Watching this event was like watching a carny sideshow. Watson had a distinct advantage in reflex time to buzz in with an answer. It wasn't so much a display of technology as a sideshow trick based upon the ability to prevent Watson's opponents from buzzing in with an answer. It was a very underwhelming display of technology.

Posted by: analyst0806 | February 16, 2011 12:27 PM | Report abuse

Just don't ask Watson to name any US Cities.

I wonder how long it took to develop Watson and what percentage of the original scope was actually delivered. I've been on an IBM-run program for a year and a half and its been "right-sized" (down-scoped) four times and our release date has already been pushed back a year. Oh, and did I mention it's a gov't program?

Posted by: eet7e | February 16, 2011 12:44 PM | Report abuse

I was less than impressed by Watson. It was very easy to predict which clues he'd have no problem with. Clues that asked for an author of a book, a city with a particular landmark, architect of a building, etc. -- he was good on all of these things because these are things that are pretty straightforward. But of course he got final jeopardy wrong: it asked for a city whose airports are named after a battle and something else -- not a question that a computer can easily dissect.

Posted by: jonnydoe1234 | February 16, 2011 1:42 PM | Report abuse

All of this has happened before, and it will happen again.

Posted by: TwoBuckChuck | February 16, 2011 2:33 PM | Report abuse

Watson missed the Final Jeopardy round (topic U.S. Cities) with his response ("What is Toronto?"), but at least the wager was small due to low confidence of a correct guess.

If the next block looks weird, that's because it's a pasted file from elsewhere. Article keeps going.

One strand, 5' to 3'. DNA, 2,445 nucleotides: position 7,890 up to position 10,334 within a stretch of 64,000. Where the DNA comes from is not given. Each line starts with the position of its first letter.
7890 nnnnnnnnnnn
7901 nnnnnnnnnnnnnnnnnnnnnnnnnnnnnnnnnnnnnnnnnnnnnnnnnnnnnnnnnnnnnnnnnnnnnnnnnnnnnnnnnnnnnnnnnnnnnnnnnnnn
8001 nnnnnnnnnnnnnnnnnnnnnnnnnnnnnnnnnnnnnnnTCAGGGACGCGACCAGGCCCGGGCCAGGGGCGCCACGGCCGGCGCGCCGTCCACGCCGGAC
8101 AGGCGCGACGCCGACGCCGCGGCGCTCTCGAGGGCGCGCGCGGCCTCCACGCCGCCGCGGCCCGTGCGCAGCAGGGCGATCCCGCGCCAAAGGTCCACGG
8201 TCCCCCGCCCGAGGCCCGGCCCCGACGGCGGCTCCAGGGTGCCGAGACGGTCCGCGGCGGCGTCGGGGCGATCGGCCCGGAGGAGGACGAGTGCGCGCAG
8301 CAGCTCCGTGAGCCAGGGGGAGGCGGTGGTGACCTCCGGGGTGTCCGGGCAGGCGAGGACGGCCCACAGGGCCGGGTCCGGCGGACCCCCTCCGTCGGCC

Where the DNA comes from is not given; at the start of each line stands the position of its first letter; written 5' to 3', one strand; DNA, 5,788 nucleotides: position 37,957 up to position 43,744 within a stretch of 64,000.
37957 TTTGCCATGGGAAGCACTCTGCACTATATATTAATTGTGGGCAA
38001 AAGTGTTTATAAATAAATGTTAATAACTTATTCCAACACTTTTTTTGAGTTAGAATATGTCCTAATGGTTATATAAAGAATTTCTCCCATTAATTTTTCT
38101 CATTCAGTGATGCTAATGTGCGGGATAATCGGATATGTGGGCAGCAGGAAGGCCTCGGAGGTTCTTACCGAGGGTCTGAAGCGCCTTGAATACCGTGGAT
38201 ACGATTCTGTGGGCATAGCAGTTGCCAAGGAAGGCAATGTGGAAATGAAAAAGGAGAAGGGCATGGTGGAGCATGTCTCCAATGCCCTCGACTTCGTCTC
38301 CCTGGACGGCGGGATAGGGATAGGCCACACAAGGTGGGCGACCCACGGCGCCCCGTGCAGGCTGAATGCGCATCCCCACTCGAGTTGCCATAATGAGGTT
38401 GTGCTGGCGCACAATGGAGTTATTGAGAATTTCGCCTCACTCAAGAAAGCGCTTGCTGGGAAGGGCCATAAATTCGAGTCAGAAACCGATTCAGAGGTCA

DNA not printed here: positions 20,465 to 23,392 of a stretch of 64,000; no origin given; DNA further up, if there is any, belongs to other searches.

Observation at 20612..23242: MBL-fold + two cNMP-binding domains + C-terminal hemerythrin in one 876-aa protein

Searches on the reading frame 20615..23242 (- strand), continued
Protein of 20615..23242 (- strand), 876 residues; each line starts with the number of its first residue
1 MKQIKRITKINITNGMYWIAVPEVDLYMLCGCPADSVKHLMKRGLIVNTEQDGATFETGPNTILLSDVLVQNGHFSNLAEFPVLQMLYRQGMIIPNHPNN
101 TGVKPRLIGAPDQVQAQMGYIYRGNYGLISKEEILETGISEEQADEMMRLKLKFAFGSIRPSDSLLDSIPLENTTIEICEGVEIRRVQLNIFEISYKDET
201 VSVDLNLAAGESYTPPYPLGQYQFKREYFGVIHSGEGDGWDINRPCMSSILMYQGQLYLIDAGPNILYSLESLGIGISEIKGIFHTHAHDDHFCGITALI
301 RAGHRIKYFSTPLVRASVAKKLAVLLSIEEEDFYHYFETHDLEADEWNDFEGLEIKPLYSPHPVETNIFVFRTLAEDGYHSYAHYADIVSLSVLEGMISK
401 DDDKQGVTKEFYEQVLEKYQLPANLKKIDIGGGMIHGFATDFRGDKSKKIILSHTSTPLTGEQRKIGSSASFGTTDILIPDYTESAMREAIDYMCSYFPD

http://www.pcmag.com/article2/0,2817,2380429,00.asp

Interesting to watch how this machine "reasons."

Posted by: TheNervousCat | February 16, 2011 4:30 PM | Report abuse

thanks for covering this, PostTech.I watched the 1st two episodes on the dvr last night,& enjoyed'em.

Posted by: Hattrik | February 16, 2011 4:44 PM | Report abuse

The name of the computer just has to be the "HAL9000" (IBM shifted one letter to the left for you non-Arthur C Clarke fans) and addressed as "HAL". The thing has to have this glowing red convex lens on the front and get sweetly malicious when it answers Mr. Trebek, particularly if he asks it to open some pod bay doors. IBM and Jeopardy have no sense of history -- when we lauched the first video game talking chip years ago, the first thing I pushed through it was, and had to be, our chip singing "Daisy".

If none of this makes any sense to you, you are a technical dead head and aren't the slightest bit ashamed that Mr. Clarke had the HAL computer born in labs in the 1990's and it was aboard a mission to Jupiter in the year 2001 -- ten years ago. All of these were plausible predictions in 1968 by drawing a straight line from Armstrong walking on the moon to the future. But the US courage, energy and innovation all ran out. Now we're lowered to spectators.

But we still have IBM and Jeopardy. And yeah, I know who Watson was -- both of them.

Posted by: tommariner | February 16, 2011 4:56 PM | Report abuse